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Rage Ball is all the rage: Andy Towers and his son invent lacrosse-style sport while quarantined

When you live in a competitive household such as the Towers house, and have nothing but time on your hands, great things can happen. And in this case, that great thing was the birth of Rage Ball.

“On the bounce back we would always play lacrosse tennis, and then we put in a court and then we made rules for it and a name,” James Towers, the 13-year-old son of Chaos LC head coach Andy Towers, said.

“Eventually we moved the driveway court to the grass court and we rallied and sort of added rules based on what was happening in our rallies. And within the span of about 30 minutes we basically came up with the rules to the game,” Andy Towers said. “That’s sort of how a lot of our intrahouse games evolve,” he added.

The rules of Rage Ball are fairly simple, but introduce a unique mix of a number of sports. The game draws inspiration from tennis, volleyball and of course, lacrosse.

The game is played on 10 by 20-yard court, set five yards out from the bottom of the bounce back, or whatever surface you choose to play on. The point of the game is also simple: to score points on your opponent using a mix of skill and strategy.

Points are scored (and lost) in a fashion very similar to tennis or volleyball. You simply return your opponents shot against the rebounder or wall, and try to get the ball to hit the ground before they have a chance to return it. But if your shot goes out of bounds or hits the edge of the rebounder, it’s a point for your opponent.

There are of course, variables, based on the skill level of the players playing and the surface and location of the game.

“The bounce back is at about a 10-15 degree incline, and the greater the incline the longer the points are because it’s harder to hit killshots,” Andy said. “If you’re playing with more skilled guys you can have a steeper incline, but with less experienced players you’re going to want a greater incline,” Andy added.

If you’re planning to play on a wall, Coach Towers has one key piece of advice to give. “You have to play with a one-bounce rule if you’re playing on a wall.”

Since the invention of the game, the Towers family has begun keeping a running tally of how many games James and Andy have each won. At the time of this interview, the score was 4-2 in favor of Andy, but James was forcing his father to stay on his feet and plan for the skillset that James brings to the table.

“He’s exceptionally skilled for a 13-year-old,” said Andy of his son. “I’m dealing with a faster, younger opponent that’s in better shape and can run forever and can dive for all his shots, so I’m very very aware of where my opportunity for success lies. And that’s in the craftiness of my shots,” he added.

Since the creation of the game, the Towers family has seen it explode in popularity, particularly on social media, where the winner of the days match gets to hold an interview with the days loser.

“There’s not a lot of feelings that are a lot better than walking into the house knowing that you are the interviewer and not the interviewee,” Andy said. “And you get the belt,” James added.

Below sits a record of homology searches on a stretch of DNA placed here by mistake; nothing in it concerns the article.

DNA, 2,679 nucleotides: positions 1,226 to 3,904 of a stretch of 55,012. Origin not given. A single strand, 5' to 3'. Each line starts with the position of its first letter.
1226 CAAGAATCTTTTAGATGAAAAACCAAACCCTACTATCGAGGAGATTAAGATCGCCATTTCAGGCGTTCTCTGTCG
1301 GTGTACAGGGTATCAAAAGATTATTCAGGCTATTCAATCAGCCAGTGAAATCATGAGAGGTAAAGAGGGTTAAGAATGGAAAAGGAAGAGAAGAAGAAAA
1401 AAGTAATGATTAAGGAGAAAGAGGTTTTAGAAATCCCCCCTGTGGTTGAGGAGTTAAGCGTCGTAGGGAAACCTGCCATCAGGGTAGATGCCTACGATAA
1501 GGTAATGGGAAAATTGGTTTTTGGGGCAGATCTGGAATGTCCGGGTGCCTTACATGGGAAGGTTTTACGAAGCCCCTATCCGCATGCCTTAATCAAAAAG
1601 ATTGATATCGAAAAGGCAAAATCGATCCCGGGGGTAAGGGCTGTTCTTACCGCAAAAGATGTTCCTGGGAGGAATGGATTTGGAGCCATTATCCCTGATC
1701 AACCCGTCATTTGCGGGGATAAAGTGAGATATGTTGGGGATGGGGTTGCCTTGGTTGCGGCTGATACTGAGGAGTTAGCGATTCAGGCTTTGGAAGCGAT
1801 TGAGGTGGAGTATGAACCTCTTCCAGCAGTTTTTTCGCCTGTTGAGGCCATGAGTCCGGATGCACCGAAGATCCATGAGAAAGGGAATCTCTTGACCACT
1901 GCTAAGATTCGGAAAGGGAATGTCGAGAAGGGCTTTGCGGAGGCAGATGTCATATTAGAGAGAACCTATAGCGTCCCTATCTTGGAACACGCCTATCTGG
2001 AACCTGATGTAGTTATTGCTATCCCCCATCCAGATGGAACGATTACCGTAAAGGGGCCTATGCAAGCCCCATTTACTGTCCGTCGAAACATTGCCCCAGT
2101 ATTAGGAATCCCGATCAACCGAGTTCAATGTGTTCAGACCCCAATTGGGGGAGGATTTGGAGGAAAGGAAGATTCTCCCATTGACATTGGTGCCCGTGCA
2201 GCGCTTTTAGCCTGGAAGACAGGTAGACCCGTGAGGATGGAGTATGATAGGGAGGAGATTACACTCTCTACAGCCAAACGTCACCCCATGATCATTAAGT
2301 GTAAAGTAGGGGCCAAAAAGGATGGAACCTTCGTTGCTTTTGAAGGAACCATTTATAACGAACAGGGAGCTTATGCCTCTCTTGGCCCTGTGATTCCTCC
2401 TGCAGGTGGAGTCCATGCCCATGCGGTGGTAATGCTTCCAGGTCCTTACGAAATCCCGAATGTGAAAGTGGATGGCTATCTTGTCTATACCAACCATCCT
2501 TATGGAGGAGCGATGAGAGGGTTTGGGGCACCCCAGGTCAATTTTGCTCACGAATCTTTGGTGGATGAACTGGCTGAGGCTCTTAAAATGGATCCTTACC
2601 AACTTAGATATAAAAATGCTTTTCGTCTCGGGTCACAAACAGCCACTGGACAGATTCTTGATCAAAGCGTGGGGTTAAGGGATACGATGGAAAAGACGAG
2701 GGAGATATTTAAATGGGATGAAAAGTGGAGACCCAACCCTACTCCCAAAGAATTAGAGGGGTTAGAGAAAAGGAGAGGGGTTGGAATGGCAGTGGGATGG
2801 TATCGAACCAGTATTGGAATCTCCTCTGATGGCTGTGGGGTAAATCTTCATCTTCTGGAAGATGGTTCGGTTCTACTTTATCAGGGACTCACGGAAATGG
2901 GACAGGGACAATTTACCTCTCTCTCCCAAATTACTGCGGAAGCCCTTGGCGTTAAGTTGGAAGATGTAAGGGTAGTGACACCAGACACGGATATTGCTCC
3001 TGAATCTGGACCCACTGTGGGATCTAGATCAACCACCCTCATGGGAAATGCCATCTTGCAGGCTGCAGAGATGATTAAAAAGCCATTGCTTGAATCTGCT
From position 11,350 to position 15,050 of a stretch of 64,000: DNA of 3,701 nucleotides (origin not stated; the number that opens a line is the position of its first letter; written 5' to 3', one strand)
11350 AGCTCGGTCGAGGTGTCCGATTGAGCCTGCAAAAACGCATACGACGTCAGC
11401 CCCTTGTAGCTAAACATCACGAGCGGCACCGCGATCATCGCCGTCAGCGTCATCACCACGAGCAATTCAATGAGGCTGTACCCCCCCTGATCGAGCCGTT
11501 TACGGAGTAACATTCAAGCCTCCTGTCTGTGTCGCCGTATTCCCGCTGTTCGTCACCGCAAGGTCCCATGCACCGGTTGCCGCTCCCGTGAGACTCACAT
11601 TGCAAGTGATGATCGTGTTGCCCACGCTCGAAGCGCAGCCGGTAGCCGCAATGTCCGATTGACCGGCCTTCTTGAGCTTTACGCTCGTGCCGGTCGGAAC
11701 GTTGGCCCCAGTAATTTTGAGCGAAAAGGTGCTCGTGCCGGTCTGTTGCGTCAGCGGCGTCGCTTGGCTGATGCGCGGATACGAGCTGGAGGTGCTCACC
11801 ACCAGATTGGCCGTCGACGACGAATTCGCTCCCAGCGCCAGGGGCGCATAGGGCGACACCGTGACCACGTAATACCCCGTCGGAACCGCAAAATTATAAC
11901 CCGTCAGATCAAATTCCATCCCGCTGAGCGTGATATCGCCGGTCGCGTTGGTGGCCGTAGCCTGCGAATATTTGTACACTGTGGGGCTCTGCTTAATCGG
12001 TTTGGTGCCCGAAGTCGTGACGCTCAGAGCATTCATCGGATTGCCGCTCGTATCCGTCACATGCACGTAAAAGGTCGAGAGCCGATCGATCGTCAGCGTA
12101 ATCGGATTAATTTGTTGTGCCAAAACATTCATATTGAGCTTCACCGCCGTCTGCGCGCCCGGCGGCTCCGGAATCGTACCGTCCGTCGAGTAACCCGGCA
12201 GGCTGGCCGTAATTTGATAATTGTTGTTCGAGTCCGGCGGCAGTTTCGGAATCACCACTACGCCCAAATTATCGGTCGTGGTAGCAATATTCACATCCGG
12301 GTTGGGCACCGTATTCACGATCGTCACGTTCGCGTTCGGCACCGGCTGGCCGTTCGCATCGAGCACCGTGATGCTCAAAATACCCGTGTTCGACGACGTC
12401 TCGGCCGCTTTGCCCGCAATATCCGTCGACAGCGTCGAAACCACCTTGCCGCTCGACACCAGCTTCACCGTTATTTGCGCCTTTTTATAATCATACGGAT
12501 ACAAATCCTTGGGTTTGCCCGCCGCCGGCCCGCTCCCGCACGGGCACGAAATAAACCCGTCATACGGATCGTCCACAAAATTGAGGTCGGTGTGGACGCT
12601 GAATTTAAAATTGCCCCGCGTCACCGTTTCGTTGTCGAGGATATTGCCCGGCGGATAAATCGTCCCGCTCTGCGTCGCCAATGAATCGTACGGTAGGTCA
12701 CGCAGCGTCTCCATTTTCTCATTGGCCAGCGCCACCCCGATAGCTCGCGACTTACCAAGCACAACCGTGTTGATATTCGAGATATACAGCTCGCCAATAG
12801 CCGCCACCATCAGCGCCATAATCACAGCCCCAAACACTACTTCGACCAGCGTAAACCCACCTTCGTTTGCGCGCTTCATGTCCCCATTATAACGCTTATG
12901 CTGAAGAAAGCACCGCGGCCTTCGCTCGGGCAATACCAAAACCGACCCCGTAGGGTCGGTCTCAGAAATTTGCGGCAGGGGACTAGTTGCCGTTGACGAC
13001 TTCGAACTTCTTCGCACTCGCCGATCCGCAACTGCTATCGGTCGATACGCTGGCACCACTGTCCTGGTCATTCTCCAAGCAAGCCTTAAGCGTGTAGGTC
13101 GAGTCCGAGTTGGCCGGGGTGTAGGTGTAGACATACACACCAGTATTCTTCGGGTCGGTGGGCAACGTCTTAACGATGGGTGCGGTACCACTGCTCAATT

The interviews have become very popular on Twitter, as have highlights of their daily matches. Tweets of the two Towers’ playing the game and the subsequent interviews have routinely garnered thousands of views and hundreds of likes and comments.

James also says that he learned his post game interview skills, complete with cliches and everything, from watching the pros. When asked where he learned to navigate an interview like a professional his answer was simple, “From the sidelines of the PLL, from Paul Burmeister, watching my dad,”

The interviews, which are typically available everyday on Andy’s Twitter page, have been increasing in popularity, which in turn has led to a spike in fellow lacrosse lovers playing Rage Ball while confined to their own homes. And from the perspective of Coach Towers, a coach with years of experience at the Division-I and professional level, the game serves a purpose as an excellent drill and learning tool as as well.

“What it does for your ability to catch cross-body passes, back-hand passes, it eventually it eventually forces development of deception in the way that you take your shots, whether they are pull-overs or whether they’re look high- shoots lows,” Andy explained. “You really start to evolve into taking shots that have a ton of deception,” Andy said. “And placement,” James added.

Coach Towers also added that one of the rules in place, where you are allowed to obstruct your opponent’s vision while they attempt to catch the pass, forces the development of the same skills that players need when attempting to catch a ball in a high traffic situation.

“It really forces you to concentrate on the catch. But if the ball hits you, or the ball hits the ground, you lose the point,” Andy said.

With the games unexpected popularity on social media, the Towers family is hoping that when regular lacrosse is being played again, Rage Ball will continue its popularity in the lacrosse community.

“We can set up five fields at one time and have a massive tournament and it would be unbelievable in terms of the quality of an event like that. So we’re not limiting ourselves,” Andy exclaimed.

As for the near future though, both Towers men have their sights solely set on the next win. When asked which Towers has the most competitive fire when it comes to Rage Ball, James says that both of sports creators have an equal competitive fire to win the next match.

“Both of us. We’re a competitive family.”

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